In 1929 Krishnamurti rejected his ties with Theosophy and his messianic status. He chose to take a different way which he call the pathless land. He and his brother had moved to Ojai for the climate and made his home there for the rest of his life. Despite his rejection of being a world teacher he continued to teach, travel extensively and write dozens of books. He also founded Brockwood Park School in England. He had great influence on the changing cultures of the 1960s and 1970s and on the great thinkers, musicians, world leaders and scientist during that time. You might not have heard of him before but his influence on modern society is great. He did fulfill his role as a world teacher but in his own way.

I spent some time in the light-filled room surrounded by Krishnamurti’s writings and then went into the small bookstore and visited with a lovely young women who was there for the next year as a student and intern. I actually have not read much of Krishnamurti’s work so I got a book and some DVD’s to watch.

I headed out to an organic herb garden on top of a nearby hill and had a seat to just relax and breath in the fresh air and sunshine. The garden was so peaceful and the surrounding mountains magnificent. What a beautiful day of gardens, libraries and deeply spiritual men, Joseph Campbell and Jiddu Krishnamurti. They both changed the way we see the world and interestingly enough met on a ship crossing the Atlantic when they young men. I felt I too got to meet them that blissful day in a garden in California.

herb garden

“We all want to be famous people, and the moment we want to be something we are no longer free.”

“I maintain that Truth is a pathless land, and you cannot approach it by any path whatsoever, by any religion, by any sect.”           J Krishnamurti

Krishnamurti Foundation of America  www.kfa.org

Brockwood Park School   http://www.brockwood.org.uk

Theosophical Society  www.theosophical.org

 

Joseph Campbell

Pacifica

Joseph Campbell Library, Pacifica

I was 26 and a new mother when I decided I wanted to be an Episcopalian. I liked the local parish so I had a meeting with the priest to talk about joining the church. We talked about my childhood church and it’s very literal interpretation of the Bible. The priest then said something I will never forget that rocked my world. “You know the Bible is a myth.” Holy Cow! What? Everything stopped in that instant as the foundation of my world view cracked wide open. I barely knew what a myth was, in my narrow world novels, fairy tales, myths and Santa were lies and not allowed. The priest told me to read Joseph Campbell’s The Power of Myth. I read the book but didn’t understand it much, I had no context for the stories or concepts but I knew it was important. It took me an entire year to just wrap my mind around the idea that the Bible was not literal. The stories began touching my heart instead of baffling my brain.

I kept going to church and joined a book club and slowly, stone by stone, dismantled the cosmology of my childhood. When my world view lay in pieces all around me I started to rebuild with the good from my old life but now with the new materials. I read more mythology, Jung and archetypes, and novels. Each new book lead to the next and I spent all my spare time building a new and expanded paradigm that was much more open with plenty of room to grow.

I kept reading Joseph Campbell and watched The Power of Myth. I listen to interviews and kept a copy of Reflections on the Art of Living: A Joseph Campbell Companion in the side pocket of my car. When I had a few minutes waiting in the school pick-up line or for ballet to finish, I would read the wise words. The book was tattered and coffee stained, underlined and loved. The myths, gods and goddesses became an important part of my life. When I went to Egypt for the first time, I knew little of the history but a great deal of the cosmology, I went to live the myths and stand before the gods. I was on the heroine’s journey.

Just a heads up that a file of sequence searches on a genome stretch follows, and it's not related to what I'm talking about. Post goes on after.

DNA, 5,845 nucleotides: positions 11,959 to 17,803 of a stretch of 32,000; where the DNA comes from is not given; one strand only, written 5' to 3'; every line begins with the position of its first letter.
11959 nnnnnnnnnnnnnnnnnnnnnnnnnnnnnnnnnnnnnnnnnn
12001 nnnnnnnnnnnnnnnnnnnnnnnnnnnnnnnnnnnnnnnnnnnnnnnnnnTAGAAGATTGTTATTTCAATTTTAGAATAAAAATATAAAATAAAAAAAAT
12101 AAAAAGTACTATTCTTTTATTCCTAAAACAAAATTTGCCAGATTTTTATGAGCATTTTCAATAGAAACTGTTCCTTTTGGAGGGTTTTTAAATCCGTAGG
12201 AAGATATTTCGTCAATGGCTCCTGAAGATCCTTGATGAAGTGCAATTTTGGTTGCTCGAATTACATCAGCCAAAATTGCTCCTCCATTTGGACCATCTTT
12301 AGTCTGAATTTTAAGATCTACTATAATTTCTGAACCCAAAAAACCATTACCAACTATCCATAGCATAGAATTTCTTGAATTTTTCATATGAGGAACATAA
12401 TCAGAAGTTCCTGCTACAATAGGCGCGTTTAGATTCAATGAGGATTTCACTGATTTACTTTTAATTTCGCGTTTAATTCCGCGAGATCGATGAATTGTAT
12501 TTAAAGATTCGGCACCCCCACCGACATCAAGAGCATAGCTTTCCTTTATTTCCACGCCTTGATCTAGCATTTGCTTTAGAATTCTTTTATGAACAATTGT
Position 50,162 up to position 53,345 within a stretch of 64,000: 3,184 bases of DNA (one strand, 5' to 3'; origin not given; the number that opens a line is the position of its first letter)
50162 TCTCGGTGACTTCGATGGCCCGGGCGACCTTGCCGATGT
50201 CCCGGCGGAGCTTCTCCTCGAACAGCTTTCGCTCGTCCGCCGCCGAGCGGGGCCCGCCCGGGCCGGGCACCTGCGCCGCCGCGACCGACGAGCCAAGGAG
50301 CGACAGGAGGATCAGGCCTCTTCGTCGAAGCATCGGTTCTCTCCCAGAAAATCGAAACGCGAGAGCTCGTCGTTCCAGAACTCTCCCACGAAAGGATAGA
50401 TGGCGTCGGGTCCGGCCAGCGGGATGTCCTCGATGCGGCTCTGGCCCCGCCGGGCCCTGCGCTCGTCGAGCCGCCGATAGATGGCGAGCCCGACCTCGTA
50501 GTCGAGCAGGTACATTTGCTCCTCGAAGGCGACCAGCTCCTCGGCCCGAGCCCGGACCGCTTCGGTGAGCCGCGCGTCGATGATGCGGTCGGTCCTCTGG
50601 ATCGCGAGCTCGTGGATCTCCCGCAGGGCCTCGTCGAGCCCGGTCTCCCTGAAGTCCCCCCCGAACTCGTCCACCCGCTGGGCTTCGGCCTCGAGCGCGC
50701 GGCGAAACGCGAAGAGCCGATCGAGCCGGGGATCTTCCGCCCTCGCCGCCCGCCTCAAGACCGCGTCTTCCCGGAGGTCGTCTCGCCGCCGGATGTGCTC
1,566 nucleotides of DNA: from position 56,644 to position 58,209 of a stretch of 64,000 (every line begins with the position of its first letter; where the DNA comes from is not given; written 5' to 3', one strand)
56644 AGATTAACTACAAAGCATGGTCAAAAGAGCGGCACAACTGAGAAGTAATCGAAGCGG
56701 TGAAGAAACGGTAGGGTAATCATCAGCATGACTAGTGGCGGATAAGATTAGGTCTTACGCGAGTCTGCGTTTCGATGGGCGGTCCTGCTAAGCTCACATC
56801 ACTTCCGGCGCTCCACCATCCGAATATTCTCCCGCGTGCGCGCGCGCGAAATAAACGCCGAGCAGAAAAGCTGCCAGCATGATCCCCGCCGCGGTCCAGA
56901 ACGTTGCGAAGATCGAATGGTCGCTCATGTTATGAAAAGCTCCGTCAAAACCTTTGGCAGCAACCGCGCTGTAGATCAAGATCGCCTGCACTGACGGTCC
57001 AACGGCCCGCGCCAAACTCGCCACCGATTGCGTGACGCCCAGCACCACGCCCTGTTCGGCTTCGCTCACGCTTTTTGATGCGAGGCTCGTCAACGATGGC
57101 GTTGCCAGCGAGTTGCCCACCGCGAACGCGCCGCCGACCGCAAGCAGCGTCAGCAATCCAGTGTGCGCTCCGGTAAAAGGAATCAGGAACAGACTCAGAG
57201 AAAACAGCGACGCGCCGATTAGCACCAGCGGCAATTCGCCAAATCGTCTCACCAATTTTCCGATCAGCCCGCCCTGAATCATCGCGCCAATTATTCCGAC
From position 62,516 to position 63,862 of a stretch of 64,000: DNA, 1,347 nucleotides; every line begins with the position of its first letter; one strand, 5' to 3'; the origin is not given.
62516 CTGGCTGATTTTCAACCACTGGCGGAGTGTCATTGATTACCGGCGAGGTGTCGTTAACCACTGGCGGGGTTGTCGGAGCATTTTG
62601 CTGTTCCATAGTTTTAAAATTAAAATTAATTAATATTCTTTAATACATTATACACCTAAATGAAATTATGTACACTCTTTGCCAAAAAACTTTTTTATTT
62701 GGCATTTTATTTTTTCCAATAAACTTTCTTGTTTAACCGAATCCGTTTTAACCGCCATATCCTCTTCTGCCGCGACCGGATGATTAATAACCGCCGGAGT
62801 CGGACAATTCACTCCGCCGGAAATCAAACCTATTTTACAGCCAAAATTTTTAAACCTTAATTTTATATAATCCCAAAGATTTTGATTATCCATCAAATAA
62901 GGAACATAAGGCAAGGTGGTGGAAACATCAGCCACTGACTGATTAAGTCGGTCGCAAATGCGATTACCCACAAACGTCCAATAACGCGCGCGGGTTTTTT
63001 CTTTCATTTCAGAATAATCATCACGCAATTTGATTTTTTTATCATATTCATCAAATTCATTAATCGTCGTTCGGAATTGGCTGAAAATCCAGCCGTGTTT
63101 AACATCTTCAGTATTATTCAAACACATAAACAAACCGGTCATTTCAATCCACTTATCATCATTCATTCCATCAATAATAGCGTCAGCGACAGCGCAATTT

Joseph Campbell was a professor at Sarah Lawrence College and wrote about universal themes of mythologies in all cultures. His book The Hero with a Thousand Faces has been very influential in our modern culture and the ideas helped create new myths for our time. Luke Skywalker is a classic mythological hero that bravely journeyed to the unknown to recover his lost self and bring back the wisdom for his society.

In mid-March I was traveling home from Alabama listening to some tapes of Michael Toms’ 1979 interview of Joseph Campbell. I had those tapes for many years and was going to listen to them one more time. I nearly had to pull over, on those tapes where exactly the validation I was needing about some materials I was working on about alchemy. Alchemy is not a subject usually associated with Joseph Campbell but there it was, an interview from nearly 40 years ago, perfect in that moment. The timeless quality of Joseph Campbell’s work is an indication of the deep universal Truths he was able to convey to the world. His work become new again as I grew and could hear it on a new level.

Two weeks later I was in southern California and had a day free to “follow my bliss” as Joseph Campbell so famously taught. I headed up the coast to just below Santa Barbara to Pacifica Graduate Institute and the Joseph Campbell Library. Nestled in a beautiful garden of a campus was a small library that holds all of Joseph Campbell’s personal books. Usually only accessible a few hours a week, the archivist happened to be free so he ushered me into a small dark room with bookshelves from floor to ceiling and a few display cases in the middle. I started to ask questions about alchemy and the librarian got on an old wooden ladder and pulled down a book. It was Carl Jung’s book on alchemy, Mysterium Conjunctionis. In it was Joseph Campbell’s prolific and very tidy underlining and notes. In front of me, under my fingertips was the meeting of two great minds. I turned the pages and read passages and notes and breathed in the magic of those two men who together restored the mythical journey to our modern world. Their work has restored the magic and mystery to my barren, literal life.